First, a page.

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Dozens die in Iraqi revenge attack

Published March 29, 2007


BAGHDAD - Shiite militants and police enraged by deadly truck bombings went on a shooting rampage against Sunnis in a northwestern Iraqi city Wednesday, killing as many as 70 men execution-style and prompting fears that sectarian violence was spreading outside the capital.

The killings occurred in the mixed Shiite-Sunni city Tal Afar, which had been an insurgent stronghold until an offensive by U.S. and Iraqi troops in September 2005, when militants fled into the countryside without a fight. Last March, President Bush cited the operation as an example that gave him "confidence in our strategy."

The revenge killings were triggered by truck bombings on Tuesday that killed 80 people and wounded 185.

Gen. Khourshid al-Douski, the Iraqi army commander in charge of the area, said 70 were shot in the back of the head and 40 people were kidnapped Wednesday. An anonymous senior hospital official in Tal Afar said 45 men were killed.

Outraged Sunni groups blamed Shiite-led security forces for the killings. Prime Minister Nouri al-Maliki's office ordered an investigation and the U.S. command offered assistance.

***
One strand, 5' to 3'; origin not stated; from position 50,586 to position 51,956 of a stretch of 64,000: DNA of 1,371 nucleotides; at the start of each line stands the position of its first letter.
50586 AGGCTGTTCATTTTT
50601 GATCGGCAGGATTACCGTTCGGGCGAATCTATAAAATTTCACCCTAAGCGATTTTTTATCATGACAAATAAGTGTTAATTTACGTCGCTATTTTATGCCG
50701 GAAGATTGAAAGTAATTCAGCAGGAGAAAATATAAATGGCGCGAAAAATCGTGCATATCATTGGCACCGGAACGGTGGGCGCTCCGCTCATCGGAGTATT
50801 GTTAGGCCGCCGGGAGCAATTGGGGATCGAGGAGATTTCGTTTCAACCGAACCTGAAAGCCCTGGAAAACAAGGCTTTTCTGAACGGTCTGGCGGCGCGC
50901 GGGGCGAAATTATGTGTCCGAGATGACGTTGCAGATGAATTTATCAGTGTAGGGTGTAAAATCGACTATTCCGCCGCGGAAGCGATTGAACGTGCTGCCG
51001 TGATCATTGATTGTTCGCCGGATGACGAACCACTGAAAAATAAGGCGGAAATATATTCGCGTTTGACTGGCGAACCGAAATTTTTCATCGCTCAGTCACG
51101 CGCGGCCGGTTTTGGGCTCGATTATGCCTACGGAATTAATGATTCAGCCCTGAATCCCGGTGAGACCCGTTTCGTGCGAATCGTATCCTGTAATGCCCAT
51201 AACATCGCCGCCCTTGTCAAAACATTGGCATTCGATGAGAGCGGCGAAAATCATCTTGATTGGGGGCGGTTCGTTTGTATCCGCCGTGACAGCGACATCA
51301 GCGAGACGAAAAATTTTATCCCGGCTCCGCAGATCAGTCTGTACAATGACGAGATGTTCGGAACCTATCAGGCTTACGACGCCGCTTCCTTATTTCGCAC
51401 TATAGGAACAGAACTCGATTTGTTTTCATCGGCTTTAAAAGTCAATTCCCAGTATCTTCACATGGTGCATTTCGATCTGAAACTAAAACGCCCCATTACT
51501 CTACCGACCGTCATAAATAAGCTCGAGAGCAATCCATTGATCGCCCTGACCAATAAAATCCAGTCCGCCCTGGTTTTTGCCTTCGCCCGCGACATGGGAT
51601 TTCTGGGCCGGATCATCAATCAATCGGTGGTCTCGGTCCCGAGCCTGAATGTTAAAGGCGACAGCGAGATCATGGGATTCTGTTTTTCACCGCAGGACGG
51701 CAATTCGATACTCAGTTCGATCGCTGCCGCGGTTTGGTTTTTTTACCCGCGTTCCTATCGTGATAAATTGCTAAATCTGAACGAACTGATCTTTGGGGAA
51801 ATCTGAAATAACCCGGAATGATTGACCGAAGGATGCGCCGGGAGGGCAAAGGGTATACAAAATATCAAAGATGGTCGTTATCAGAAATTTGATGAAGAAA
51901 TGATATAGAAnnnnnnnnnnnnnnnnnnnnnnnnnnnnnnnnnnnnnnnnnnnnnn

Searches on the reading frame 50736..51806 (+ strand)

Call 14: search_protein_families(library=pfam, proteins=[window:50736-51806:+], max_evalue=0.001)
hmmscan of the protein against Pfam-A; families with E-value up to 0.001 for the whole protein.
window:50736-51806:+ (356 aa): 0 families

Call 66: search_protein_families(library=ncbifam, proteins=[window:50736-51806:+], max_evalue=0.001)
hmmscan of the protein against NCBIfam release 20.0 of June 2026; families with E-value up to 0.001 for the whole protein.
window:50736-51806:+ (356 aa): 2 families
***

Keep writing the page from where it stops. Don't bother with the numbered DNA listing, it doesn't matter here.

The hard-line Sunni Association of Muslim Scholars said the revenge killings were evidence "of the clear plot and coordination between the militias and the government forces of interior and defense." The Iraqi Accordance Front, the biggest Sunni parliamentary group, said the killings proved the need for an overhaul of Iraq's Shiite-dominated system.

"If yesterday's attacks were carried out by unidentified terrorists, today's events were conducted by well-known criminal policemen and they must be punished," Sunni lawmaker Dhafer al-Ani said.

Meanwhile, Iraqi security forces shot two suicide truck bombers carrying highly toxic chlorine before they could reach a government complex in Fallujah on Wednesday, but the explosives detonated, wounding 15 U.S. and Iraqi forces, the American military said.

The statement did not give a breakdown of how many Iraqi and U.S. forces were wounded. Iraqi soldiers and police were being treated for breathing troubles, nausea, skin irritation and vomiting - symptoms of chlorine gas inhalation. The chlorine gas attack was the eighth since Jan. 28.

At least 44 people were killed or found dead elsewhere in Iraq, including four people in two car bombings in Baghdad.

[Last modified March 29, 2007, 01:56:42]

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